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An Introduction to XHTML Rules

written by: nain•edited by: Robin L.•updated: 6/30/2011

This article is for those who want to learn about the basic rules of XHTML or want to know what XHTML is and its syntax.

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    If you have a basic understanding of HTML you should have no problem adapting to the successor, the refined and updated XHTML.

    XHTML has been developed in order to iron out some of the less savory elements of the older language, and is – in essence – a tightened up version of HTML that is expected to be utilized on the internet in place of the original for the future.

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    A Stricter Way of Programming

    The major basic change between the two languages involves XHTML being more ‘strict’ in the definition of tags.

    For example, take the following tag, an ‘empty’ element as it is known:

    <img src="xyz.jpg">

    This is a simple tag naming an image, and acceptable in HTML programming.

    Now look at how it must be written in XHTML –

    <img src="xyz.jpg” />

    The difference is very subtle, but very important: in the second example, the tag has been correctly closed, leading to no possible misinterpretation. This is a common theme throughout the newer language, which insists on correct closing of such tags in order to facilitate a cleaner and less error prone programming.

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    Lower Case Mandatory

    In addition, whereas tags could be entered in lower or upper case in HTML, the use of lower case only is mandatory for XHTML.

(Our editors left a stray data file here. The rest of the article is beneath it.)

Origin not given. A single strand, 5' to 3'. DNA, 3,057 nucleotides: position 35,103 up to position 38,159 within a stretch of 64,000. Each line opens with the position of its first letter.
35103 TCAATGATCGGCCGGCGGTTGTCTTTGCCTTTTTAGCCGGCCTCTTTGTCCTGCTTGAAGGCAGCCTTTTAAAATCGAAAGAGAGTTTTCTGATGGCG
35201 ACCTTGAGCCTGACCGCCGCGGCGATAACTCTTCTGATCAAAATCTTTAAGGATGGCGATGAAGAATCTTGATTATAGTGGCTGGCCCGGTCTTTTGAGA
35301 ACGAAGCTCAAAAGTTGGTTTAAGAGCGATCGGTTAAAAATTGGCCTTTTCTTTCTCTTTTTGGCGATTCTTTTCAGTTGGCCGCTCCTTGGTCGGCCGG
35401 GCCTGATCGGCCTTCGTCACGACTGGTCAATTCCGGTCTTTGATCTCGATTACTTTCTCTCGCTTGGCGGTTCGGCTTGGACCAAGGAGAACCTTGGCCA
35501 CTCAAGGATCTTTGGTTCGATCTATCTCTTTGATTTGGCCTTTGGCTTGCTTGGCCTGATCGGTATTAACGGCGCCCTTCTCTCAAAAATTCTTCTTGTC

Likewise, if you are using ‘paired’ commands in non empty elements, ones that refer to text that will appear on the screen, these must be correctly opened and closed. For instance, take the following example that is for bold text:

    <b>This is the title</b>

    We can see the differences in opening and closing empty, and non-empty, elements that must be adhered to.

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    Document Formatting

    In addition to the above basic rules, there are rules regarding the formatting of documents that must be adhered to in the use of XHTML. The basic premise of these is that the document must be formatted in a particular way, and must include a root element and the correct syntax able to be recognised by the newer language. To define all of these at this point would be to get ahead of ourselves, however.

    XHTML also includes improved methods of defining tables and their structure, as well as a number of further improvements over the original, but the basic rules we need to remember at this point are those outlined above, and to be aware of the necessity of a stricter adherence to the rules of syntax and form.

    The revisions to the language are required as the internet advances into the world of hand held devices and mobile phone access, and XHTML has allowed these methods to be refined in line with projected future requirements.